Home Buyers Who Need Quick Loans ‘Losing In Mortgage War’ As Lenders Slow Down In Processing

Homebuyers who need a quick mortgage are increasingly seeing their purchases scuttled by lenders who take too long to process applications.

The government’s loan finance program, giving banks and building societies £ 80 billion to lend to borrowers at low rates, has sparked a wave of cheap offers.

These include an HSBC two-year fix to 1.79 percent and a Norwich & Peterborough Building Society five-year fix to 2.74 percent.

Held: London & Country says it is currently seeing more complaints about delays at Virgin Money and Leeds BS

But the rush to take advantage of these offers has seen lenders struggle to cope with a sudden influx of customers. According to broker Coreco, the time between applying for and receiving a mortgage can now be up to 20 business days on average.

While some lenders do it in 13 days, the slowest can take up to 33 days, or more than six business weeks. This means that buyers whose purchase of a home depends on quick approval of a deal lose out.

Many home sales rely on a party’s ability to obtain financing before a set completion date; when mortgage delays delay the transaction, exasperated sellers regularly pull out.

David Hollingworth, London & Country Broker, said: “The delays are especially frustrating if you have all the paperwork ready for the bank and they keep coming back asking for something else.

“The back and forth drives people crazy, especially when banks claim they haven’t received documents sent by email.”

In many cases, it takes weeks – instead of days – just to get an offer on the table, let alone the funds in place.

Brokers are warning buyers to wait three to four weeks for lenders to review their mortgage application and make an offer.

Still, an application should be processed within a week or two as long as all the information they need is submitted in advance.

Ray Boulger of broker John Charcol says, “Lenders should aim for seven days. They can do their verifications in 24 hours, the estimate in three days, and then they have a day or two to make the offer. ‘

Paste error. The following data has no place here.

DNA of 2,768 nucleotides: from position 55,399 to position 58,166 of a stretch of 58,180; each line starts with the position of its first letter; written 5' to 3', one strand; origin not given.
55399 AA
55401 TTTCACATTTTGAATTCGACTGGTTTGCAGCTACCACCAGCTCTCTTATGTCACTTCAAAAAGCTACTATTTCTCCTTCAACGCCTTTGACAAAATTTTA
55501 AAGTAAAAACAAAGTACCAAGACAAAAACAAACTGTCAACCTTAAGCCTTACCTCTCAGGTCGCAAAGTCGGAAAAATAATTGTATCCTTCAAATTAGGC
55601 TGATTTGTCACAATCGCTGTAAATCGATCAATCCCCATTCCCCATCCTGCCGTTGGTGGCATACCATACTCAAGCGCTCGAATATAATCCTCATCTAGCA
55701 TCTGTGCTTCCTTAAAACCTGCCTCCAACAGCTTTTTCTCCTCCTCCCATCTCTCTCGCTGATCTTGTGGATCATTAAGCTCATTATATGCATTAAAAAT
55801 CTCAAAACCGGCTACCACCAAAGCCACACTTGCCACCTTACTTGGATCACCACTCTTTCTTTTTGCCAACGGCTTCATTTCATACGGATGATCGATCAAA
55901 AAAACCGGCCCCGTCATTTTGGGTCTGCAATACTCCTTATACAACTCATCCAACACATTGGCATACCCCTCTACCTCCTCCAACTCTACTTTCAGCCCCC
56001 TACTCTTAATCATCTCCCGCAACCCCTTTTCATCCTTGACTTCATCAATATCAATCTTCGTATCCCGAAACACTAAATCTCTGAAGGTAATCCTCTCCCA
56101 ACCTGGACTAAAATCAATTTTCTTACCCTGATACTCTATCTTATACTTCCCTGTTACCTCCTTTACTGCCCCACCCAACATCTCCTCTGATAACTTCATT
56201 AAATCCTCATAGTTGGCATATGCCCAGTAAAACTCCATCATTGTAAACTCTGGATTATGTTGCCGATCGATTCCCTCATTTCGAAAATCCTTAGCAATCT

Many of the banks with the largest backlogs on mortgage applications offer the best rates. This could mean that buyers who need a quick loan turn to a lender that offers a less competitive rate but more able to process the offer quickly.

Mr. Hollingworth adds, “The key is to balance service, speed and price. So even though Halifax, for example, is fast, its fares aren’t that strict, so it might not be that busy.

London & Country says it is currently seeing more complaints about delays at Virgin Money and Leeds Building Society.

“But that depends on the deals the lenders make – the ones that are the fastest now may not have the same names as three months ago.” Plus, while smaller lenders may be slower, they often have more flexibility, which means they can prioritize urgent requests more easily.

It’s not just buyers who suffer from delays.

If you’re renewing your mortgage and your application is delayed, you may have to stay on your current lender’s rate longer than you expect, which can mean you pay more if you have a more expensive offer.

Also, keep in mind that most lenders now have more stringent credit checks in place. Until 2007, loan applications were often accelerated within days, even for those who only had a 10pc deposit.

Now, even if you have a great credit score, there are very few instances where banks will expedite a mortgage application. Banks will ask to see documents proving your income and expenses – usually three months of statements.

If you are a salaried employee, it should be simple.

However, if you have income from many different sources or are self-employed, this process can be much more complicated and time consuming.

And if you delay sending the documents your bank needs to see, you will inevitably experience a delay.

Likewise, if you have a complicated case – if you live abroad for example – you should expect things to take longer.

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